IRONTON, Ohio - Ohio Attorney General Mike DeWine and Lawrence County Coroner Benjamin Mack, M.D. unveiled a new forensic facial reconstruction of a woman whose remains were found in Lawrence County in 1981 on Friday.
The clay model was created by a forensic artist with the Attorney General's Ohio Bureau of Criminal Investigation (BCI) in an effort to identify the murder victim.
"Despite many efforts to identify this woman over the years, she is still without a name," said Attorney General DeWine. "We hope that this forensic facial reconstruction will trigger someone's memory of a friend or loved one who hasn't been heard from for decades. Finding out who this victim was is the first step toward finding out who killed her."
The Caucasian woman's body was found in a covered well in Chesapeake, Ohio, on April 22, 1981. Authorities estimate that she was between 30 and 60 years old at the time of her death. She weighed around 140 pounds and was approximately 5'3" tall. Her eye color and hair color are unknown.
"This cold case, referred to locally as the 'Belle in the Well,' has lingered here in the tri-state area of Lawrence County for over three decades," said Dr. Mack. "Retired Chief Investigator Bill Nenni has been a major driving force in keeping this case alive and pursuing new avenues. We strongly believe that the victim is of local Appalachian decent from Ohio, Kentucky, or West Virginia. If you have any information about her or if you have an unaccounted for family member from this time frame matching this description, we strongly ask you to reach out to us."
The woman was found wearing a dark pullover sweater underneath a lightweight shirt with a red cable-knit sweater on top. She was also wearing gray slacks, red socks, and a rubber band on each of her wrists.
More details can be found in a public bulletin released by BCI's Criminal Intelligence Unit on Friday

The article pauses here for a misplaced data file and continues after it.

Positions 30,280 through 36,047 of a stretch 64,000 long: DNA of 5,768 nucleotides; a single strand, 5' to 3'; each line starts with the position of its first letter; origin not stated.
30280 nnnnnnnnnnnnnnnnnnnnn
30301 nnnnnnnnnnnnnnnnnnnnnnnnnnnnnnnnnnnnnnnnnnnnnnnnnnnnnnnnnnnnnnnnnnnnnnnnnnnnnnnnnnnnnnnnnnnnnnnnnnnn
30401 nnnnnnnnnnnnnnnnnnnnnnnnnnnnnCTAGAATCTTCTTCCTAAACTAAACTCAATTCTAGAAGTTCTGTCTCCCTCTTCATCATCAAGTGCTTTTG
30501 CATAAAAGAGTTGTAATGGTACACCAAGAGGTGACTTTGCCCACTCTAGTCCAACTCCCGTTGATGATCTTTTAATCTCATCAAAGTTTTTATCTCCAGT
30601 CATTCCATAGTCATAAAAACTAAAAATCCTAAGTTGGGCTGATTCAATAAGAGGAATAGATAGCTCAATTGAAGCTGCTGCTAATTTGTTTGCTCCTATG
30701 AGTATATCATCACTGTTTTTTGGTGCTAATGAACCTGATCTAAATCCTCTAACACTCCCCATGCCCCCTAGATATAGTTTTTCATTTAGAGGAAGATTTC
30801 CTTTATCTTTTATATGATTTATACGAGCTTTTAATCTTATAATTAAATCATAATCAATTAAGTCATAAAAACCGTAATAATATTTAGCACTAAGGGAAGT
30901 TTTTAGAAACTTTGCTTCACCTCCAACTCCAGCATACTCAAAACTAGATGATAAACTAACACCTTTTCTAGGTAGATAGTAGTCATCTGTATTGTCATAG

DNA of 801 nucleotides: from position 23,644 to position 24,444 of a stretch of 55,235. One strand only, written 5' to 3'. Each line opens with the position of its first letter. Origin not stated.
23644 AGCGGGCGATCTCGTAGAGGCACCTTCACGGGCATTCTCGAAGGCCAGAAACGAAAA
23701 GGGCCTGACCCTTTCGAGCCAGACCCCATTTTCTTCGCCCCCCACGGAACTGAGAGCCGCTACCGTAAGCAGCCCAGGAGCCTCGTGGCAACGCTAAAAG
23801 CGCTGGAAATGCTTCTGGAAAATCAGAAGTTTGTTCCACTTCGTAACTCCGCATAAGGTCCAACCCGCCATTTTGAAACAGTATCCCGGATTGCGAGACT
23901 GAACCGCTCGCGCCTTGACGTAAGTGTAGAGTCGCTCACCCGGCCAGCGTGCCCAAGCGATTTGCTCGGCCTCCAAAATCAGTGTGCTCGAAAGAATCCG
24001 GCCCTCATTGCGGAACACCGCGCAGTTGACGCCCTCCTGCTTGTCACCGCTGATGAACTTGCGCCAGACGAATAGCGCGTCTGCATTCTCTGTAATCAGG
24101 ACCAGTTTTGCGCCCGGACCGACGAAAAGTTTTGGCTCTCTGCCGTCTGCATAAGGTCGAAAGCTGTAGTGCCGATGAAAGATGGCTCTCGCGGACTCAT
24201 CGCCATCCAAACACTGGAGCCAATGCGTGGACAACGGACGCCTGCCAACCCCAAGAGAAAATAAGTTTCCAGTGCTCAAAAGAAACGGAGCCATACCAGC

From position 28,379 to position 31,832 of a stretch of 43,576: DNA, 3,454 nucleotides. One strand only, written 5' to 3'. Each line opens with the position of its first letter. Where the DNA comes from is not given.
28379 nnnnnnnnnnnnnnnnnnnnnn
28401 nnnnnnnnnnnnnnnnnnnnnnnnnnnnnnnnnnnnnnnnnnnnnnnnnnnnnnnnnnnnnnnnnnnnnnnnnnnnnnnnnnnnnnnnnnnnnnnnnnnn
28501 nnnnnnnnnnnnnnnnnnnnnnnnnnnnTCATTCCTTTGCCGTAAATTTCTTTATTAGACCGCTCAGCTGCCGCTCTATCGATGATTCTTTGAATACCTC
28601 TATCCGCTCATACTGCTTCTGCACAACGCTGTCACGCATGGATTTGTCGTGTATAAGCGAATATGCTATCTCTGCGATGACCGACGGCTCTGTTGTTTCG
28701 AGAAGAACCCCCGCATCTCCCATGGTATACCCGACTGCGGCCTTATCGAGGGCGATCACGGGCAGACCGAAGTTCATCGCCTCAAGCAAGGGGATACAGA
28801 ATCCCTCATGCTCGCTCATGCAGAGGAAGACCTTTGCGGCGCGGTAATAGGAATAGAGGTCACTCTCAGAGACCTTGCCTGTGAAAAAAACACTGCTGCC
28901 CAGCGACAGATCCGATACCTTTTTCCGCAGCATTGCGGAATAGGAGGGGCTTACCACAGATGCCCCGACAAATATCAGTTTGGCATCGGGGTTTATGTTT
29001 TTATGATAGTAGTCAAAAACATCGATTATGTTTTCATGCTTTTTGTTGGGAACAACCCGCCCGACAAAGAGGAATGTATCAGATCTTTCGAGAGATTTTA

Anyone with information on who this person may be is urged to contact BCI's Criminal Intelligence Unit at 740-845-2406.
This is the sixth forensic facial reconstruction created by BCI's forensic artist.
The models are created using exact duplicates of the victims' skulls made by a 3D printer at The Ohio State University. Muscles and tissue are molded using scientific guidelines that specify the thickness of the tissue in areas such as the chin, brow, nasal bridge, and cheeks. Items such as hairstyle are the artist's estimations to complete the forensic facial reconstruction and should not be considered as significant markers for identification.
Of the six reconstructions created by BCI's forensic artist, one case has been solved.
The BCI Missing Persons Unit helps to locate missing persons, proactively identifies at-risk youth, and works with nationwide partners to recover human trafficking victims.
BCI also offers the Ohio LINK (Linking Individuals Not Known) Program, a free service to police, coroners, and families of missing individuals.
The LINK Program was established through the Attorney General's Office in 1999 to help match DNA taken from family members of missing individuals to DNA from unidentified remains.
Samples of DNA submitted by family members as part of the LINK Program are compared only to DNA samples of unidentified remains submitted through similar programs nationwide.